Is SBM Offshore N.V. (AMS:SBMO) a good dividend stock? How can we tell? Dividend paying companies with growing earnings can be highly rewarding in the long term. Unfortunately, it's common for investors to be enticed in by the seemingly attractive yield, and lose money when the company has to cut its dividend payments.
A high yield and a long history of paying dividends is an appealing combination for SBM Offshore. We'd guess that plenty of investors have purchased it for the income. The company also bought back stock equivalent to around 5.5% of market capitalisation this year. Some simple analysis can offer a lot of insights when buying a company for its dividend, and we'll go through this below.
Dividends are typically paid from company earnings. If a company pays more in dividends than it earned, then the dividend might become unsustainable - hardly an ideal situation. So we need to form a view on if a company's dividend is sustainable, relative to its net profit after tax. In the last year, SBM Offshore paid out 41% of its profit as dividends. This is a medium payout level that leaves enough capital in the business to fund opportunities that might arise, while also rewarding shareholders. Plus, there is room to increase the payout ratio over time.
In addition to comparing dividends against profits, we should inspect whether the company generated enough cash to pay its dividend. Unfortunately, while SBM Offshore pays a dividend, it also reported negative free cash flow last year. While there may be a good reason for this, it's not ideal from a dividend perspective.
Is SBM Offshore's Balance Sheet Risky?
As SBM Offshore has a meaningful amount of debt, we need to check its balance sheet to see if the company might have debt risks. A rough way to check this is with these two simple ratios: a) net debt divided by EBITDA (earnings before interest, tax, depreciation and amortisation), and b) net interest cover. Net debt to EBITDA is a measure of a company's total debt. Net interest cover measures the ability to meet interest payments. Essentially we check that a) the company does not have too much debt, and b) that it can afford to pay the interest. SBM Offshore is carrying net debt of 4.46 times its EBITDA, which is getting towards the upper limit of our comfort range on a dividend stock that the investor hopes will endure a wide range of economic circumstances.
We calculated its interest cover by measuring its earnings before interest and tax (EBIT), and dividing this by the company's net interest expense. Interest cover of 2.92 times its interest expense is starting to become a concern for SBM Offshore, and be aware that lenders may place additional restrictions on the company as well.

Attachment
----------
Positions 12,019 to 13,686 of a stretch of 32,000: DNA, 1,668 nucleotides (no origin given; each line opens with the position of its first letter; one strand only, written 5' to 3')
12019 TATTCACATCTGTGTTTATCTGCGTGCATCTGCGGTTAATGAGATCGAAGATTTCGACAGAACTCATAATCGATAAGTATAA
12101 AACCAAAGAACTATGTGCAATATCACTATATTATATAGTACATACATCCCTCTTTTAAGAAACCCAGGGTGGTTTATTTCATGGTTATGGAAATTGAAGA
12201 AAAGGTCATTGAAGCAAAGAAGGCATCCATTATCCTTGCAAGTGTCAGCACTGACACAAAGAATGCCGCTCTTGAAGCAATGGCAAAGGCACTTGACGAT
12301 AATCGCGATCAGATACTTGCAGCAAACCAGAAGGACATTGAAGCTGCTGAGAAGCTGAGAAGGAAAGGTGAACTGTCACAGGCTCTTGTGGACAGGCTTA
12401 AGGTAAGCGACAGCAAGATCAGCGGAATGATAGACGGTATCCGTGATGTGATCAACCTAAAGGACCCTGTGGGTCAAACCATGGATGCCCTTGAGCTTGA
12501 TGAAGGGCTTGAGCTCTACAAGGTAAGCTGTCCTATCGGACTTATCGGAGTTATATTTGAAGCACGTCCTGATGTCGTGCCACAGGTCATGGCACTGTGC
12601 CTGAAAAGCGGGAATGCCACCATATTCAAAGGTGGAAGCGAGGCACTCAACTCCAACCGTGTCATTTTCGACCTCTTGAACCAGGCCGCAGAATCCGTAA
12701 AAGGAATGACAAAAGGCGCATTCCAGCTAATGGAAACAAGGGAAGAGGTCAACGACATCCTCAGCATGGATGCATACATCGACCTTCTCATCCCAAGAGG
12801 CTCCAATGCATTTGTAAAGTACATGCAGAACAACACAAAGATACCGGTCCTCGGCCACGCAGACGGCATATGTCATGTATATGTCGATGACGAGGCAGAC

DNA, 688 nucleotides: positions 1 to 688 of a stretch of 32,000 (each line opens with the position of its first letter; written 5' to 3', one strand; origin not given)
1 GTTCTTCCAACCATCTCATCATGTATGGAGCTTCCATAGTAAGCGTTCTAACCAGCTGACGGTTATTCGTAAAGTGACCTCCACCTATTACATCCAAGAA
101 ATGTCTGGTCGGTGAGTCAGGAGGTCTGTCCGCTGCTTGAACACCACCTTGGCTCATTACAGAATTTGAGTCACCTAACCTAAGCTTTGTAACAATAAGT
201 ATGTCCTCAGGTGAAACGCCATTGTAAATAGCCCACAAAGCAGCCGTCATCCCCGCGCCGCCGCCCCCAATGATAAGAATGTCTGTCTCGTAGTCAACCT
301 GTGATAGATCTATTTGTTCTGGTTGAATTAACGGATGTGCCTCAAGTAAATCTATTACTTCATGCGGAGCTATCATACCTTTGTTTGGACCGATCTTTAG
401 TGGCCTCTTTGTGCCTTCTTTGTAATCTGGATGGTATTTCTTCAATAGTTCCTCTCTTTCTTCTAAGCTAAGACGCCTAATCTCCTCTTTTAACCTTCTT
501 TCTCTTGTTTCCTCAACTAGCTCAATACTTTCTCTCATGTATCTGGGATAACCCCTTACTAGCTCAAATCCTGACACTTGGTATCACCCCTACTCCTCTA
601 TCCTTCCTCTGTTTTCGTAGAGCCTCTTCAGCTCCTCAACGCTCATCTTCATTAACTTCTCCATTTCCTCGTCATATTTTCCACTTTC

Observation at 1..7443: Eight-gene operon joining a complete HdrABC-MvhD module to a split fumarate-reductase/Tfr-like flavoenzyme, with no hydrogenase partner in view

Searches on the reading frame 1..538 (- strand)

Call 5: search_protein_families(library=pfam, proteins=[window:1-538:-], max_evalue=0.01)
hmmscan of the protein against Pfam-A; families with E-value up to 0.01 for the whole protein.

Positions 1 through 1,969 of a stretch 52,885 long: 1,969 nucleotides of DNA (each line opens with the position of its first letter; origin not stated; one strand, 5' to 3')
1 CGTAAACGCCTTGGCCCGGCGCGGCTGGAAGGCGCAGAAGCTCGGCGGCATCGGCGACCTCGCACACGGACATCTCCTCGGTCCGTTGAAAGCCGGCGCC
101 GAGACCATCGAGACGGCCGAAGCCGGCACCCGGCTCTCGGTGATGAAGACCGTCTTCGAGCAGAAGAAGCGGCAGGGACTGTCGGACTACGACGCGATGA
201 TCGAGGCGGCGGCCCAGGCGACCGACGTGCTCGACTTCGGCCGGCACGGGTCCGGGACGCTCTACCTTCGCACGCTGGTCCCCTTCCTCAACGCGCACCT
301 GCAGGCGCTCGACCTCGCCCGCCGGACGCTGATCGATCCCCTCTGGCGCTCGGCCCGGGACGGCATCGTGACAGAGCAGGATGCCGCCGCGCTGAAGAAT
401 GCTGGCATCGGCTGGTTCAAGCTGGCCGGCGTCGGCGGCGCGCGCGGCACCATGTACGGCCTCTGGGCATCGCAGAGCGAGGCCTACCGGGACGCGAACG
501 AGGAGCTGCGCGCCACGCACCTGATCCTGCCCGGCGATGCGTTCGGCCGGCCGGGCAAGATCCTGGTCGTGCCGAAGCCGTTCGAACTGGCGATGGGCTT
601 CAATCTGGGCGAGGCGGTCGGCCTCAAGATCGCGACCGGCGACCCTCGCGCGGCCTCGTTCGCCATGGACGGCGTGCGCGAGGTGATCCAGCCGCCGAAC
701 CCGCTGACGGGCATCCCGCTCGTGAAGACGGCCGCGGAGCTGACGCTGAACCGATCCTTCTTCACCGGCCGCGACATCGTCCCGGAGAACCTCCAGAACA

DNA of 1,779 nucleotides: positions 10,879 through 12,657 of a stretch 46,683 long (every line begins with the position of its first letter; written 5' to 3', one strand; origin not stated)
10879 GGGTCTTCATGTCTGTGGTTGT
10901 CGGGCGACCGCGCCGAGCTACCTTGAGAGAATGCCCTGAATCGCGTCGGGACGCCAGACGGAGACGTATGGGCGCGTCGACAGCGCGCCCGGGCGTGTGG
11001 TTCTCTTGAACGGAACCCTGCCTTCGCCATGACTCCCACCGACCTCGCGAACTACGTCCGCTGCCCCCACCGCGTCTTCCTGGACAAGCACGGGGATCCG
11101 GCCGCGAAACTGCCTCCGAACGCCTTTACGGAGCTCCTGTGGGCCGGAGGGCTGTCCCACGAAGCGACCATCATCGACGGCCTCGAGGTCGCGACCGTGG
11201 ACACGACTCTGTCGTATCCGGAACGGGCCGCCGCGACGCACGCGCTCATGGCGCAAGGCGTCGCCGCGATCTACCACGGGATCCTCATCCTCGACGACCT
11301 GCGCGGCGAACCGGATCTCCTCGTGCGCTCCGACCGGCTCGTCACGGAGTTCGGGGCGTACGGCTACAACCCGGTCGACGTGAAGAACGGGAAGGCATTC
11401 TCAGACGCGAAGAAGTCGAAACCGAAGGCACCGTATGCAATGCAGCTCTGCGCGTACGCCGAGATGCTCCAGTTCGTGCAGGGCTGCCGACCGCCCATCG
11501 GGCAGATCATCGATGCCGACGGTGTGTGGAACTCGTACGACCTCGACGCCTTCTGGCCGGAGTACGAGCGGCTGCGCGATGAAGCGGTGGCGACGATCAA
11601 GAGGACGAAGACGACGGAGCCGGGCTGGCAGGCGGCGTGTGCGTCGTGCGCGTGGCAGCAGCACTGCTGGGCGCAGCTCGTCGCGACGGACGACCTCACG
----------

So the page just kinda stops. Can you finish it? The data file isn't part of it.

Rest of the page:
Remember, you can always get a snapshot of SBM Offshore's latest financial position, by checking our visualisation of its financial health.
From the perspective of an income investor who wants to earn dividends for many years, there is not much point buying a stock if its dividend is regularly cut or is not reliable. For the purpose of this article, we only scrutinise the last decade of SBM Offshore's dividend payments. The dividend has been cut on at least one occasion historically. During the past ten-year period, the first annual payment was US$0.88 in 2010, compared to US$0.76 last year. This works out to be a decline of approximately 1.4% per year over that time. SBM Offshore's dividend hasn't shrunk linearly at 1.4% per annum, but the CAGR is a useful estimate of the historical rate of change.
When a company's per-share dividend falls we question if this reflects poorly on either external business conditions, or the company's capital allocation decisions. Either way, we find it hard to get excited about a company with a declining dividend.
Dividend Growth Potential
Given that the dividend has been cut in the past, we need to check if earnings are growing and if that might lead to stronger dividends in the future. Over the past five years, it looks as though SBM Offshore's EPS have declined at around 7.7% a year. If earnings continue to decline, the dividend may come under pressure. Every investor should make an assessment of whether the company is taking steps to stabilise the situation.
To summarise, shareholders should always check that SBM Offshore's dividends are affordable, that its dividend payments are relatively stable, and that it has decent prospects for growing its earnings and dividend. First, we like SBM Offshore's low dividend payout ratio, although we're a bit concerned that it paid out a substantially higher percentage of its free cash flow. Second, earnings per share have been in decline, and its dividend has been cut at least once in the past. In summary, SBM Offshore has a number of shortcomings that we'd find it hard to get past. Things could change, but we think there are a number of better ideas out there.
Given that earnings are not growing, the dividend does not look nearly so attractive. Businesses can change though, and we think it would make sense to see what analysts are forecasting for the company.
We have also put together a list of global stocks with a market capitalisation above $1bn and yielding more 3%.
If you spot an error that warrants correction, please contact the editor at firstname.lastname@example.org. This article by Simply Wall St is general in nature. It does not constitute a recommendation to buy or sell any stock, and does not take account of your objectives, or your financial situation. Simply Wall St has no position in the stocks mentioned.
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